As you continue meeting with your congressional offices, please feel free to consult the related resources AACTE has developed, all available in AACTE’s Resource Library (please note they are for members only, requiring login):

NCTQ Translates Review Into ‘Consumer Guide’ for Prospective Teachers

In an apparent attempt to expand its reach beyond that provided by the partnership with U.S. News & World Report, the National Council on Teacher Quality (NCTQ) today unveiled a new interactive web site aimed at helping prospective teachers select a preparation program based on the ratings developed in NCTQ’s Teacher Prep Review.

The new web site, Path to Teach, translates the standards used in NCTQ’s Review into an at-a-glance scorecard for programs throughout the country.

NCTQ Solicits School Districts to Partner on Student Teaching Agreements

In its latest effort to debase educator preparation programs, the National Council on Teacher Quality (NCTQ) is reaching out to PK-12 school districts to develop an “Honors Student Teaching” program in partnership with NCTQ. The effort seeks to replace existing student teaching commitments the districts may have with their local institutions of higher education (IHEs) over the course of 2-3 years. See this document for the details of the proposal.

A recent NPR story quoted NCTQ President Kate Walsh as saying, “It’s time for school districts to be much more insistent on what the qualifications are of teachers who enter and try to get a new job with them.” The new partnership proposal demonstrates that NCTQ intends to take charge of defining those qualifications. The proposal offers districts a set of complimentary services that include developing the knowledge and skills requirements for teacher candidate selection, as well as identifying local teacher preparation programs that would best meet the needs of the district—presumably using NCTQ’s Teacher Prep Review as a guide.

As Open-Records Requests Continue, NCTQ ‘Thrilled’ With Proposed Changes to State Laws

The National Council on Teacher Quality (NCTQ) continues its data collection efforts for the planned 2016 edition of its Teacher Prep Review. As part of this pursuit, NCTQ is once again utilizing state open-records requests for information from public institutions that have chosen not to comply with NCTQ’s information requests—and at least one state is considering a change to open-records law.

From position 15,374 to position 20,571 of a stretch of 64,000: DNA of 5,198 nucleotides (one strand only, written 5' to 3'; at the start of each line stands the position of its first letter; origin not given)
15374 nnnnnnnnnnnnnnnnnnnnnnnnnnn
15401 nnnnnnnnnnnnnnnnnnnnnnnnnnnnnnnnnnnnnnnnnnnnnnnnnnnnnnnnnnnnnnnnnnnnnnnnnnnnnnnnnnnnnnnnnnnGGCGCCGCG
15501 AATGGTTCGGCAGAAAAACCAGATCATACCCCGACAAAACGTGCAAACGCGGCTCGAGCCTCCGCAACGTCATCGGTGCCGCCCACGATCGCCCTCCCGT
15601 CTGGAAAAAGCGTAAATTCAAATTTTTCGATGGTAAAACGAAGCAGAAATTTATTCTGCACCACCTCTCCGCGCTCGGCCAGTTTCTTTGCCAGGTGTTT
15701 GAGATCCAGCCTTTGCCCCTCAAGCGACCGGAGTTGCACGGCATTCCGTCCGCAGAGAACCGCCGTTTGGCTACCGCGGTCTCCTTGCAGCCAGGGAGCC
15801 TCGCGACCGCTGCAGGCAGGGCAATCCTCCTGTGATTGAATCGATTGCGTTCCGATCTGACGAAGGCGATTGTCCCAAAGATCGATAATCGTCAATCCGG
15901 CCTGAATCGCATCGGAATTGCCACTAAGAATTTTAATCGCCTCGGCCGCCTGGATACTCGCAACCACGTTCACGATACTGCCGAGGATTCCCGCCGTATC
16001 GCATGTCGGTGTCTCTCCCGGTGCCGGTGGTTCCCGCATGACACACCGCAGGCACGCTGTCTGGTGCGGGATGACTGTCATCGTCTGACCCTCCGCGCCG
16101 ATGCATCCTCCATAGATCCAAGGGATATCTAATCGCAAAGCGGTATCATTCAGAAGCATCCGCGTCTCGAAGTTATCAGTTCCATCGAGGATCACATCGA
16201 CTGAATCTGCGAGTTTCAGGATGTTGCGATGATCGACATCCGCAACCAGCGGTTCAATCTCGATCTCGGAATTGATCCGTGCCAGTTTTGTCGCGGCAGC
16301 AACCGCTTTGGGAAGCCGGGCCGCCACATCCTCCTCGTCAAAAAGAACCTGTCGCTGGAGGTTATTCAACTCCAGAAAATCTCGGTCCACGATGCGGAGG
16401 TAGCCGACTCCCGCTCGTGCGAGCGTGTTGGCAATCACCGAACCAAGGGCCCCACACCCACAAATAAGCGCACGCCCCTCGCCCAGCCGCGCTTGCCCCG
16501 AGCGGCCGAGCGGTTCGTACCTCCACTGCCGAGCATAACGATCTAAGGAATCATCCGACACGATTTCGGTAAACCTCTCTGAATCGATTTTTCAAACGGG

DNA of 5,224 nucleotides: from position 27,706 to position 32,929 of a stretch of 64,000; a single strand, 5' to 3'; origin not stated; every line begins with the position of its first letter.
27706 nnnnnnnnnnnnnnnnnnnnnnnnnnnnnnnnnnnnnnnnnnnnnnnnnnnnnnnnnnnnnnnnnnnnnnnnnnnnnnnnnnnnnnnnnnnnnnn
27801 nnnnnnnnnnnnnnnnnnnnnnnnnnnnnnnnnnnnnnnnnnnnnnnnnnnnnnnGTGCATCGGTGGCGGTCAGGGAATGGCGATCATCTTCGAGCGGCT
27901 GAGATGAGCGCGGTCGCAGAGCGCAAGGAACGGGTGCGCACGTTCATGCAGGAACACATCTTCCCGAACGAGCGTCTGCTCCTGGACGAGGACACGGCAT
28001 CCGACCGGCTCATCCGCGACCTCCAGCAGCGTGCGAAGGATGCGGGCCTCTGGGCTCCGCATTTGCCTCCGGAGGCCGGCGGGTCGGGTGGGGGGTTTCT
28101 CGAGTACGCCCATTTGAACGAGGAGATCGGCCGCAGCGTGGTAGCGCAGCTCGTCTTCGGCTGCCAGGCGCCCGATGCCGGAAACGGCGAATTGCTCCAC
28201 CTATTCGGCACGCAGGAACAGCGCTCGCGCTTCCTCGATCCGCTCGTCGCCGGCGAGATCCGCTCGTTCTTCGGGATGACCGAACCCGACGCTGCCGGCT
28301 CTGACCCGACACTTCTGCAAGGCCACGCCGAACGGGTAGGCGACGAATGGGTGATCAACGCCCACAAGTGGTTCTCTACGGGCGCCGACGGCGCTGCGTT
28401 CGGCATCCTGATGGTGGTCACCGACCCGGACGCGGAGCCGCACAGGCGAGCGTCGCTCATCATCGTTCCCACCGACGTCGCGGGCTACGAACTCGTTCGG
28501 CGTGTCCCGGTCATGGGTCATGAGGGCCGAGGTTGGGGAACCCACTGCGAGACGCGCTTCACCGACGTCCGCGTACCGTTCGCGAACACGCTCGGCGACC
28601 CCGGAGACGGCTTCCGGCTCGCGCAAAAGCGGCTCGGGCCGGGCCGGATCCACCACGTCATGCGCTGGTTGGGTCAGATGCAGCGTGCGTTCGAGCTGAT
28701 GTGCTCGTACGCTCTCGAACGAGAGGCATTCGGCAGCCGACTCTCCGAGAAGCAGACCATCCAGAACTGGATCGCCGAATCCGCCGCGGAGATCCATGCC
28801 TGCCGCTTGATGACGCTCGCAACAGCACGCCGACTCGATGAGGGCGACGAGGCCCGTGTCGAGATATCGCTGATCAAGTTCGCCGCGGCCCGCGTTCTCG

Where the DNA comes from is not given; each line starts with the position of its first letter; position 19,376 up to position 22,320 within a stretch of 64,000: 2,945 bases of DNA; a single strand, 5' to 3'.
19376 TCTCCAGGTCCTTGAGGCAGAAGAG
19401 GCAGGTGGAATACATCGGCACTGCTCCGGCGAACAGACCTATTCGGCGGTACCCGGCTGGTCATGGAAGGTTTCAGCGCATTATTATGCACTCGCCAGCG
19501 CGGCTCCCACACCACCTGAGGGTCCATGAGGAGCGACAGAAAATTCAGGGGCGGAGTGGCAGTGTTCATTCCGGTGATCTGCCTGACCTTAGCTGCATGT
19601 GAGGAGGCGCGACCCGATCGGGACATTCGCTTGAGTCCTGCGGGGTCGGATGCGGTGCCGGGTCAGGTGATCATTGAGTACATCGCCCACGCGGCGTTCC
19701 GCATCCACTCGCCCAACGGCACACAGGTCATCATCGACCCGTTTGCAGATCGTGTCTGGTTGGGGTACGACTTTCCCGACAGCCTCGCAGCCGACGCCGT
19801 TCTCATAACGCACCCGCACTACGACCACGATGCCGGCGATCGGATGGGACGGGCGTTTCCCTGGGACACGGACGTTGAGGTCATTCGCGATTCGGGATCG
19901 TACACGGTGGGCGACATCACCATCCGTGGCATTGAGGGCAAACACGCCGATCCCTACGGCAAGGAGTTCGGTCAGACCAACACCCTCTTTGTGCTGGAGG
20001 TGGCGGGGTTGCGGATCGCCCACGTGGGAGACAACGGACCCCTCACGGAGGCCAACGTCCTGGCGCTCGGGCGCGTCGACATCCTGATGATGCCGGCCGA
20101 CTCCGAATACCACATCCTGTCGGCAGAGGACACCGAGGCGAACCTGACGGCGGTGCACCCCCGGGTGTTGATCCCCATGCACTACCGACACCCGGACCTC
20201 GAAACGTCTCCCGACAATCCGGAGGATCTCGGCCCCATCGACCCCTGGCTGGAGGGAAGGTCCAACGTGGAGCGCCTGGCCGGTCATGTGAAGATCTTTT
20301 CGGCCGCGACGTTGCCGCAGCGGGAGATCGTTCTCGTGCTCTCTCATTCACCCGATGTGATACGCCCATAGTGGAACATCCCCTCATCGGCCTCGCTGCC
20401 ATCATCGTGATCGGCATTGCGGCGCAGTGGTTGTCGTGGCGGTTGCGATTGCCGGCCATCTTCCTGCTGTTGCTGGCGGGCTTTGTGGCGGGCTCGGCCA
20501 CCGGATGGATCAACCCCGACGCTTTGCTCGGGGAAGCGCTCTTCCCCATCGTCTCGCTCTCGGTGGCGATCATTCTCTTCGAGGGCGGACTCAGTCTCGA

The subject of lawsuits from NCTQ in Minnesota, Missouri, and Wisconsin, several institutions around the country asserted that course syllabi are the intellectual property of their faculty and therefore covered by copyright law – protecting them from NCTQ’s open-records requests.

Looking Ahead to 2016, NCTQ Continues Data Collection Efforts

The National Council on Teacher Quality (NCTQ) has re-engaged its data collection efforts in preparation for its 2016 Teacher Prep Review—scheduled for an October 2016 release. In an e-mail message to programs throughout the country, NCTQ has sent both an overview of the changes for the 2016 review and an itemized data request for each program, requesting that institutions notify NCTQ if they plan to comply with the request by April 20.

USED Offers Insight, Guidance on TQP Grants

Attendees of the 67th AACTE Annual Meeting in Atlanta were offered an opportunity to meet with a U.S. Department of Education official to discuss the Teacher Quality Partnership (TQP) grants and how they may explore applying for them in the future.

In a concurrent session presentation, Mia Howerton of the U.S. Department of Education Office of Innovation and Improvement provided attendees with an overview of the TQP grants and what the profile of a successful grantee applicant typically looks like. With the TQP program now in its third grant cycle, Howerton reviewed the successes and challenges of the program and shared its lessons with audience members.